Kei Tua o te Pae

Kei Tua o te Pae/Assessment for Learning: Early Childhood Exemplars is a best-practice guide that will help teachers continue to improve the quality of their teaching.

The exemplars are a series of books that will help teachers to understand and strengthen children's learning. It also shows how children, parents and whānau can contribute to this assessment and ongoing learning.

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A lens focused on the symbol systems and technologies for making meaning

The following are some aspects of participating in the domain of literacy (oral, visual, and written) that might be noticed, recognised, responded to, recorded, and revisited.10 Not all of these aspects are represented in the exemplars, but teachers may be able to locate them in their own settings and write their own exemplars. In particular, when episodes are documented and revisited, children will be able to recognise their own literacy competencies.

A repertoire of literacy practices

An indicative repertoire of practices is set out here, using the four practices outlined in Book 16.11 These four practices also intersect and interconnect.


  • Observing and listening in to literacy practices
    • Observing and listening in to literacy practices includes enjoying stories, either told or read by others, in a range of styles. It also includes noticing cultural conventions, such as making a shopping list, or local conventions, such as writing down valued learning episodes.

      In the exemplar “Tiari wants to draw”, her mother reports:

      "Whenever I sit down to work at the table Tiari always wants to be included. She sees me and my husband working at the computer. Tiari can turn on the computer by herself and immediately moves the mouse (as she has seen us doing) … Tiari also loves writing with pens. She sits beside me at the table and quite happily writes away for quite a length of time."

       Child's drawing

  • Playing with language and literacy practices
    • Playing with language and literacy practices includes playing with the units (the sounds, images, letters, and words); and playing with the cultural tools associated with oral, visual, and written literacy (making marks, copying writers and readers).

      The exemplar “Flopsy and Mopsy” includes Aimee playing with words. The teacher recognises that Aimee is, on this occasion, perhaps more interested in the words than in the story, and she encourages her playfulness with words.

      Teacher and child reading

  • Using literacy for a purpose
    • Using literacy for a purpose includes a wide range of practices. Some of these are:

      • retelling the stories of others, demonstrating an awareness of how stories work (story grammar);
      • connecting stories – oral, visual, or written – to their own lives;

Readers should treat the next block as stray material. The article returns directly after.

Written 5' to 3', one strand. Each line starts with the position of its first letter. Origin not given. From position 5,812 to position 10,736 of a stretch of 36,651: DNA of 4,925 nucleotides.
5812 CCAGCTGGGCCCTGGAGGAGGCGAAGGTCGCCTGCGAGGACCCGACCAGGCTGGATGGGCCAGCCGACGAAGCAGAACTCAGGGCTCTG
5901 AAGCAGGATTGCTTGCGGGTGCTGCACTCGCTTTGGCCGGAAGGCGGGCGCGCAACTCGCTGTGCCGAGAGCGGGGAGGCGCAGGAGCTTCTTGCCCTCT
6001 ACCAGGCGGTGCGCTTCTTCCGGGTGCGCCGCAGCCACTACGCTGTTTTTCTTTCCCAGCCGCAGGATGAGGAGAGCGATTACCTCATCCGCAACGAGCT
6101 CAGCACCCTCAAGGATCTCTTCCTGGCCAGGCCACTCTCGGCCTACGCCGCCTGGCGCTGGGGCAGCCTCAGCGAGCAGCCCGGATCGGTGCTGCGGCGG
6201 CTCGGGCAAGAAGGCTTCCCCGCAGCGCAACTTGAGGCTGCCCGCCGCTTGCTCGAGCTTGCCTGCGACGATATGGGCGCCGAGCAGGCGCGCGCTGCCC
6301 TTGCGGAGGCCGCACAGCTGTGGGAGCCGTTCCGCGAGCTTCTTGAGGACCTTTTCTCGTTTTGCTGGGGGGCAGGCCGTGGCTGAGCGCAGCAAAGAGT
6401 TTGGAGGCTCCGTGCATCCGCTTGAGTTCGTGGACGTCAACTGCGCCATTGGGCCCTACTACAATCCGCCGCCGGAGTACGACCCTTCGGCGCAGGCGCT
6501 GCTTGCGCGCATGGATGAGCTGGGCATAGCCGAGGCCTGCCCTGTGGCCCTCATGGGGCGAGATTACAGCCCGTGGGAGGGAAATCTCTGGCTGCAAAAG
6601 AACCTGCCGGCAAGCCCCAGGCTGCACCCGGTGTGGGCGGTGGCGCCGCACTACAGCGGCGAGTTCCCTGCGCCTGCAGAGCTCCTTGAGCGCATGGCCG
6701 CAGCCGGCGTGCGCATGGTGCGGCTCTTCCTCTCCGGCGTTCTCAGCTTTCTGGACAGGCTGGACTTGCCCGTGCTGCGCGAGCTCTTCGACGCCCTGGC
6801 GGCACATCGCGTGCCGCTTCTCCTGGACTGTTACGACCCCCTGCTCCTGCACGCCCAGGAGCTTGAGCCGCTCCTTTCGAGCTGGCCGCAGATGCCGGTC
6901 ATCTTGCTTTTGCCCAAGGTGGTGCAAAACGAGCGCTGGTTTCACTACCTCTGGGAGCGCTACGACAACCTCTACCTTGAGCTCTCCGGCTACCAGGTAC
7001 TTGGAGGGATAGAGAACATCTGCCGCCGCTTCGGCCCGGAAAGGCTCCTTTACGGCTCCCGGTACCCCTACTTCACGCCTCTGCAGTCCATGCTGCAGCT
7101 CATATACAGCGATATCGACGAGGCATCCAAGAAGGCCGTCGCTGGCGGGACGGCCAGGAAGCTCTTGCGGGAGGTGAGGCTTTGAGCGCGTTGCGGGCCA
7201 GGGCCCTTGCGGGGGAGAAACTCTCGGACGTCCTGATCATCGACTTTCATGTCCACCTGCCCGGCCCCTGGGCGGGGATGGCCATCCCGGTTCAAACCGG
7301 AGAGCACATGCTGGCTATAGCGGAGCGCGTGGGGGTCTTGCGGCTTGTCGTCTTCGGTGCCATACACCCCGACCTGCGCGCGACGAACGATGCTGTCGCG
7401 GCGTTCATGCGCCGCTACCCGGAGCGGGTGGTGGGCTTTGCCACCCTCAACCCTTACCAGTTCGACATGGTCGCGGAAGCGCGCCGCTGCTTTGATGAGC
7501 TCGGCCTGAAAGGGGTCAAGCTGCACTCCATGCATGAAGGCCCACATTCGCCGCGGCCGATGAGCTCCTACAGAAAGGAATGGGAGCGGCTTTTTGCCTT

• listening to and constructing poems, songs, and waiata;
      • “reading” pictures, photographs, and culturally significant symbols;
      • recognising the significance and place of cultural patterns (tapa, kōwhaiwhai, and tukutuku) and oral traditions (karanga, waiata, and whaikōrero);
      • connecting with a range of ways in which family and whānau “do” literacy by making links with their “funds of knowledge” from home;
      • being aware of culturally and socially significant intonation and oral forms;
      • using the conventions of the script and vocabulary of their first language;
      • being aware of concepts about print and letter–sound relationships (phonemic awareness);
      • being aware of some conventions of different text forms or genres – lists, stories, advertisements;
      • using literacy for a range of purposes – entertainment, information, maintaining social contacts;
      • using texts from popular culture as a context for literacy learning;
      • using texts from traditional culture as a context for literacy learning;
      • using literacy to teach others.

      In the exemplar “Zachary’s proof-reading”, Zachary has observed the teachers writing learning stories and he participates in the proof-reading part of the process.

  • Critically questioning or transforming
    • Critically questioning or transforming includes:

      • critiquing oral, visual, and written accounts, formats, stories, symbols, and books;
      • inventing oral, visual, and written accounts, stories, symbols, and books;
      • choosing from a range of possible and appropriate tools;
      • questioning conventions or suggesting alternatives.

      In the exemplar “A sticky end”, Joshua critiques the ending to the story and devises an ending that he finds more satisfactory.

      Child's drawing Two children and teacher reading a book Child and teacher proof-reading